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Serving New England Since 1979

June's Birthstone of the Month

The shimmering radiance of a strand of pearls has held the attention of brides for millennia. The ancient Greeks believed that wearing pearls would promote marital bliss and prevent newlywed women from crying. During the Crusades in the Middle Ages, pearls were the gift of choice for a knight to give to his lady. During the 14th and 15th centuries, royal wedding scenes closely resembled a sea of pearls, with everyone from the bride down to her male guests adorned with impressive arrays of pearl jewelry. In modern times, cultured pearls have graced such 20th century brides as Queen Elizabeth II, the late Jacqueline Kennedy Onassis and Elizabeth Taylor.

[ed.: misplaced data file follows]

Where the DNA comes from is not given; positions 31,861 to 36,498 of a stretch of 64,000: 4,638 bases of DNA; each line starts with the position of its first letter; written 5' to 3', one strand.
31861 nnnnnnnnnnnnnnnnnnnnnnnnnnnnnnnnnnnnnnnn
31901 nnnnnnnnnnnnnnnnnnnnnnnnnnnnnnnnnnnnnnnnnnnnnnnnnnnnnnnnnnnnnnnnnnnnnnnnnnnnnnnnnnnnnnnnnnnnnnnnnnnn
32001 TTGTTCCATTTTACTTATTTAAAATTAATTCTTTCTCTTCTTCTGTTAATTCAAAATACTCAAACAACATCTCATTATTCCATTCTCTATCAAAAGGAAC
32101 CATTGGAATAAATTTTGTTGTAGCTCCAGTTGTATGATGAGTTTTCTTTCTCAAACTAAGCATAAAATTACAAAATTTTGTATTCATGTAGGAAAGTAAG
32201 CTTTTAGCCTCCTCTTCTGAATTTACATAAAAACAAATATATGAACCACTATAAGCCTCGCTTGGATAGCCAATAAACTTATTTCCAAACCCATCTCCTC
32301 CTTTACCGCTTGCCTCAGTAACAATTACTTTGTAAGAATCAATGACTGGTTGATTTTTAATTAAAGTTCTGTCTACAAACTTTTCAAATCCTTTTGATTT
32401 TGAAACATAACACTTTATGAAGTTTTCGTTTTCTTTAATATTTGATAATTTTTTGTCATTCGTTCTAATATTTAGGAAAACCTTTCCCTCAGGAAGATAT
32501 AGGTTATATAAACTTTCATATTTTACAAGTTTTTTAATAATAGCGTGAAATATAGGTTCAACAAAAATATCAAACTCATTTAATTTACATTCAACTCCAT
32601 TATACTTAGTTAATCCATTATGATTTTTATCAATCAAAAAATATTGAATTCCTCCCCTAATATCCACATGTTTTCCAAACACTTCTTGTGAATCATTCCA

You may have seen the term cultured" preceding the word pearls at your jewelry store. Cultured pearls are pearls that are nudged to life when a worker surgically implants a tiny bead into the oyster (that's the shellfish in which pearls grow). The host oyster is then lowered back into the water and, if all goes well, it deposits layer upon layer of a substance called nacre around the bead, eventually forming a pearl large enough to harvest. Of course, some oysters continue to produce pearls without any help, forming nacre around a natural irritant that gets inside their shells. They are rare however. Culturing produces far more pearls than nature could alone.

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